Retail money has already come in, and it’s hard to see it coming in in a big way anymore. Company buybacks are probably going to be limited for the whole year. There’s a big chunk of institutional money on the sidelines, but I think that only comes in if we see meaningful economic recovery.
We’re already starting to see that come into play. As Fed buying has died down, the market has been stuck range bound.
3. Government Stimulus dying down
As lockdowns lift, and the economic recovery narrative gains momentum, it gets harder for government to justify the same amounts of short-term stimulus we saw during the lockdown. A lot of the stimulus passed since March will start to run out over the next 3 months, so companies will need to see if they can stand on their own without government support.
For the US especially, we’ll start the clock running on Nov elections. As we approach, bipartisan politics will start to heat up. And with the immediate concerns from COVID19 over (with the S&P500 this high, it’s hard to justify a big stimulus package), I suspect the fiscal stimulus going forward will be much trickier for the US.
This COVID19 crisis is starting to look more and more like a marathon rather than a sprint, so the question is whether governments are able to keep up the unprecedented stimulus.
Any delay in extending stimulus, or second thoughts about how big the stimulus package should be, could lead to sell-offs in risk assets.
4. Consumer Confidence?
I expect to see an immediate jump in consumer demand post lockdown.
It’s natural right, after being stuck inside for 2 months, everyone wants to go out and have that meal they crave, or to buy the stuff they really wanted.
This post-lockdown bump can last anywhere from 1 to 3 months.
But the big question is what happens after this post-lockdown bump. What happens when life starts going back to “normal” (whatever the new normal is). Do consumers still spend at their 2019 pace, or do they cut because of recessionary fears?
We’ll need to look at average spending over the next 9 months to really answer that question.
But some time in late Q3 to Q4, we’ll start to have early indications of the answer.
Confidence is a tricky one, so I genuinely don’t know how this will play out. Some consumers are much better off than they were pre-COVID. Some are significantly worse off. Throw in the impact of government stimulus, and there’s a lot of variables in play.
5. Corporate Insolvencies
I continue to believe this recovery will be an unequal one. I think that some companies that fail to adapt their business, will find that customers are just not coming back post COVID. But of course, those that do adapt, are going on to even greater heights.
And the key over the next 3 to 6 months will be to end that illusion. Some companies are still trying to hold out now, hoping that consumer demand will bounce back post lockdown. They’re relying on government support to stay afloat, trying to get through to the other side.
So if we get to the other side and demand / earnings don’t recovery strongly, I suspect we’ll see a lot of them decide to close over the next 3 to 6 months.
As businesses close, layoffs will spread, and we’ll start to see what kind of jobs come back, and what kind of jobs are just gone for good.
Music is the space between the notes
To clarify, I’m not saying that the next 3 to 6 months will have a market crash. I genuinely don’t know the answer to that.
But what I will say, is that if we don’t get something happening over the next 3 to 6 months, we’re *probably* out of the woods for COVID. Likewise, if something big is going to happen, we’ll *probably* see it over the next 3 to 6 months.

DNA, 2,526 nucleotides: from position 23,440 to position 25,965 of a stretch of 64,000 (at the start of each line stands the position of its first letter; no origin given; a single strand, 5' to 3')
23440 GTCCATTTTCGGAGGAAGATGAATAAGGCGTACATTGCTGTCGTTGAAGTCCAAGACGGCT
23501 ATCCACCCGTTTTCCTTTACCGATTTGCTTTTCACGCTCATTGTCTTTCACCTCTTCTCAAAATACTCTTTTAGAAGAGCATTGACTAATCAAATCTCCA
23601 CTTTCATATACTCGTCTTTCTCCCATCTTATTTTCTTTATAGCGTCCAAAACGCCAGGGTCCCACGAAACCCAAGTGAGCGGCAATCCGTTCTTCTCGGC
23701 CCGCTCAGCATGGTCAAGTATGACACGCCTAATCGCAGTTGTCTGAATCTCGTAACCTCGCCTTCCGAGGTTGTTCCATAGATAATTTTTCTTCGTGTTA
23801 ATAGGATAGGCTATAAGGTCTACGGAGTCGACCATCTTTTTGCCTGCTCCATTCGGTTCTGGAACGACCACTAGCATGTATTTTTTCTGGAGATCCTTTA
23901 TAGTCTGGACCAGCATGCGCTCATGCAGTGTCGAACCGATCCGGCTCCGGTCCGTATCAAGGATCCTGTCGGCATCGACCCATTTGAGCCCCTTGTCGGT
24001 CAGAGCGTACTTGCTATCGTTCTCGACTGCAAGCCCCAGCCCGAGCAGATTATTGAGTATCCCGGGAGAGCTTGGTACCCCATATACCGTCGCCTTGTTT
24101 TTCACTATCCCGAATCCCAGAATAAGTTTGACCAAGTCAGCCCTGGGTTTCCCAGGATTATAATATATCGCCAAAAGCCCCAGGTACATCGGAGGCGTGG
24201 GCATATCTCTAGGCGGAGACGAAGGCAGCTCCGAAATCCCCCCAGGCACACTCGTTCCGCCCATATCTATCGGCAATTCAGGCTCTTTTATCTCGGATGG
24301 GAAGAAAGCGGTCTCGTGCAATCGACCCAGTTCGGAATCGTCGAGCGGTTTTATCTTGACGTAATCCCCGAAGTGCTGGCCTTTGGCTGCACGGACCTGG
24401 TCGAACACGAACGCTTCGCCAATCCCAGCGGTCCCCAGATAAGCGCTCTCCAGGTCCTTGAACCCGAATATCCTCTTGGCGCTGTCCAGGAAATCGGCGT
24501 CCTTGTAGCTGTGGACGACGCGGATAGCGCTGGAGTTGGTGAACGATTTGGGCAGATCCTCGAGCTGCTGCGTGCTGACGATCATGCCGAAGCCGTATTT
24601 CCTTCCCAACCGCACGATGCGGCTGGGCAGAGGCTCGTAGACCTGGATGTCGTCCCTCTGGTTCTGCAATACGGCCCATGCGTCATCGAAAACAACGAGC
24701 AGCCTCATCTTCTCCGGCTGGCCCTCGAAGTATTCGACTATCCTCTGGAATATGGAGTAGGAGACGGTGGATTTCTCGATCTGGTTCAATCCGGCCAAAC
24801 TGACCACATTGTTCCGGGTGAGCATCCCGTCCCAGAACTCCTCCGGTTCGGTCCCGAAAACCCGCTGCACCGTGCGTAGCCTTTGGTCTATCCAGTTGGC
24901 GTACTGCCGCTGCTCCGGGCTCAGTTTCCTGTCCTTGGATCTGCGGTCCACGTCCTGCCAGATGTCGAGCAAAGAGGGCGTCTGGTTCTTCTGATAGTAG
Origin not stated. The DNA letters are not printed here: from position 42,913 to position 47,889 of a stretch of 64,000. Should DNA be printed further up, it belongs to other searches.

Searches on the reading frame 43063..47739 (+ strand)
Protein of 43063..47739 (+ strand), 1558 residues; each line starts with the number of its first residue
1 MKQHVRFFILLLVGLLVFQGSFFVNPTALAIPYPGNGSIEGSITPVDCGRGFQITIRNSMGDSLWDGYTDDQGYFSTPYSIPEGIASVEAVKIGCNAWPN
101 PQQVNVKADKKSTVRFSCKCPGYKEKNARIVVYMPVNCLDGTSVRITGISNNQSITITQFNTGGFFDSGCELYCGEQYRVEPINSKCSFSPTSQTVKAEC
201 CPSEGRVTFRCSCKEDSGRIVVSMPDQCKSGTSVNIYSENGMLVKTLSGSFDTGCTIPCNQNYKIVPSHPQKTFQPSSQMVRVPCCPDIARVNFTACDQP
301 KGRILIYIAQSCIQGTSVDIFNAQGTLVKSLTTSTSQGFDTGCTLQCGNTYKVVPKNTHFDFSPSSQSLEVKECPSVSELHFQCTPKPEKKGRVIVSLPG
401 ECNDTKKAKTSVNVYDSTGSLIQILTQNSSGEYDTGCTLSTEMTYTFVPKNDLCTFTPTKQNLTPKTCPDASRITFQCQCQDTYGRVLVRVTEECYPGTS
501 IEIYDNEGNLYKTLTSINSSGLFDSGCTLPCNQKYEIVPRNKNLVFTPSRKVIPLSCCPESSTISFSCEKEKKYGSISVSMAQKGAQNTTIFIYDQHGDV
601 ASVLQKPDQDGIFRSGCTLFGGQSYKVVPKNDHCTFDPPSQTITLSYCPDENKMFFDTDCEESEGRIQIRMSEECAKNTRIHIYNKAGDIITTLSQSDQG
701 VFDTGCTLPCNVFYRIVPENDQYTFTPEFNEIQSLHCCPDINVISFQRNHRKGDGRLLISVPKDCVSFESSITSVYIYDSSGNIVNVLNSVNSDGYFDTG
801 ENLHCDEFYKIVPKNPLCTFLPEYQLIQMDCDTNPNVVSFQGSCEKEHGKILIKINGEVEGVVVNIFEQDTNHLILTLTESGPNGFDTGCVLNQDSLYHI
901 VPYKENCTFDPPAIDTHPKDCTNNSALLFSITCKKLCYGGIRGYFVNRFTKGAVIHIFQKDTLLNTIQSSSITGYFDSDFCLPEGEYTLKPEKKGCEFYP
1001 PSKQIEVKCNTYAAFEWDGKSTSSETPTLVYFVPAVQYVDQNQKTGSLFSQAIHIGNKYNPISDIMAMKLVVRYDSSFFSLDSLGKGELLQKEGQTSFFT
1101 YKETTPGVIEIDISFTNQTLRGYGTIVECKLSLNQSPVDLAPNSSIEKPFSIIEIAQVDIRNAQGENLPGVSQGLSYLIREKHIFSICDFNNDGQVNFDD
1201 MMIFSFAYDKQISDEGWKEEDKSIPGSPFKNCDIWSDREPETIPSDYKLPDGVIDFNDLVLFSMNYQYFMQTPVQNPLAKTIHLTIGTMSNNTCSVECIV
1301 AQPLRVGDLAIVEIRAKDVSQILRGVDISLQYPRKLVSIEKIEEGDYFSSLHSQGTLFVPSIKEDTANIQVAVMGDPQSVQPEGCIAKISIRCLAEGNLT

Successful long term investing is all about prudent risk management. Make a series of right decisions over a lifetime, and you’ll end up with loads of money at the end.
Know when to bet big, and more importantly, know when to not make a bet. That’s one of the biggest mistakes I notice beginner investors make. They are always trying to make a play in the markets.
But markets are like the weather. Sometimes, you just need to be patient, and wait for the right weather to emerge.
As the saying goes, “Music, is the space in between the notes”. Not doing something, can be more powerful than doing something.
I made a call in early March to sell stocks, and I exited a number of positions back then.
I’m not making a similar call to sell stocks here. I don’t think the downside risk here is as compelling as it was in early March.
My current equity allocation sits at around 20 to 30%, which is around neutral to underweight based on the All Weather. I don’t see a big need to reduce that position (Although this is a great opportunity to do some pruning – selling those stocks I’ve been wanting to sell since March but was locked in due to prices).
At the same time, I also don’t see a big need to rush and deploy all my cash into the market right now. Considerable uncertainties remain, and I don’t think COVID19 is over just yet.
There are great opportunities out there, but most of this require individual stock picking. You’ll want to pick the companies with pricing power, and with healthy balance sheets – AND where this has not already been priced into the stock. For the active investor, these are exciting times.
For those who are keen, my personal portfolio and watchlist are available on Patron.
From an asset allocation standpoint I continue to maintain elevated cash positions on the sidelines that I can use to add to equity positions. I’ve been averaging into the market since late March, and I dont see a need to change the strategy.
I’ll be watching the next 3 to 6 months play out closely (will share commentary on Patron and Financial Horse of course). If everything looks good in the world, I’ll continue to add. If things look bad, I’ll be glad I had all that cash on the sidelines.
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Wirecard’s was NOT because of Covid, please. Poor example there.
Yeah good point. Will delete the example then.
Great article. Thank you.
You mentioned that you’ve been averaging into the market since March. How do you determine when to long? A fixed day of the week/month? Or do you analyse the chart to determine the entry point?
Everyone has their own style for this. I mainly use a mix of macro and price targets. 🙂
So there are stocks that I want to open positions in, and I may have internal price targets for. Then the exact timing and price depends on how macro conditionsplay out.
First: “I made a call in early March to sell stocks”. Isn’t March the low?
Second: “Current equity allocation sits at around 20 to 30%, which is around neutral to underweight”. Does it mean after selling in March near the market bottom, despite averaging in since then, you essentially missed the huge rally from March to June by being continued under-weight?
In conclusion, sell at market bottom but never buy enough when market rallies?
Haha replies below:
1) March 23 was the bottom. The call to sell was in early March, so I managed to escape a big chunk of the declines. Only regret was not fully believing in my own call and selling more in early March.
2) No, I was neutral to underweight even before COVID. My current equity allocation is significantly higher than where it was in March, so I am up by a fair bit now.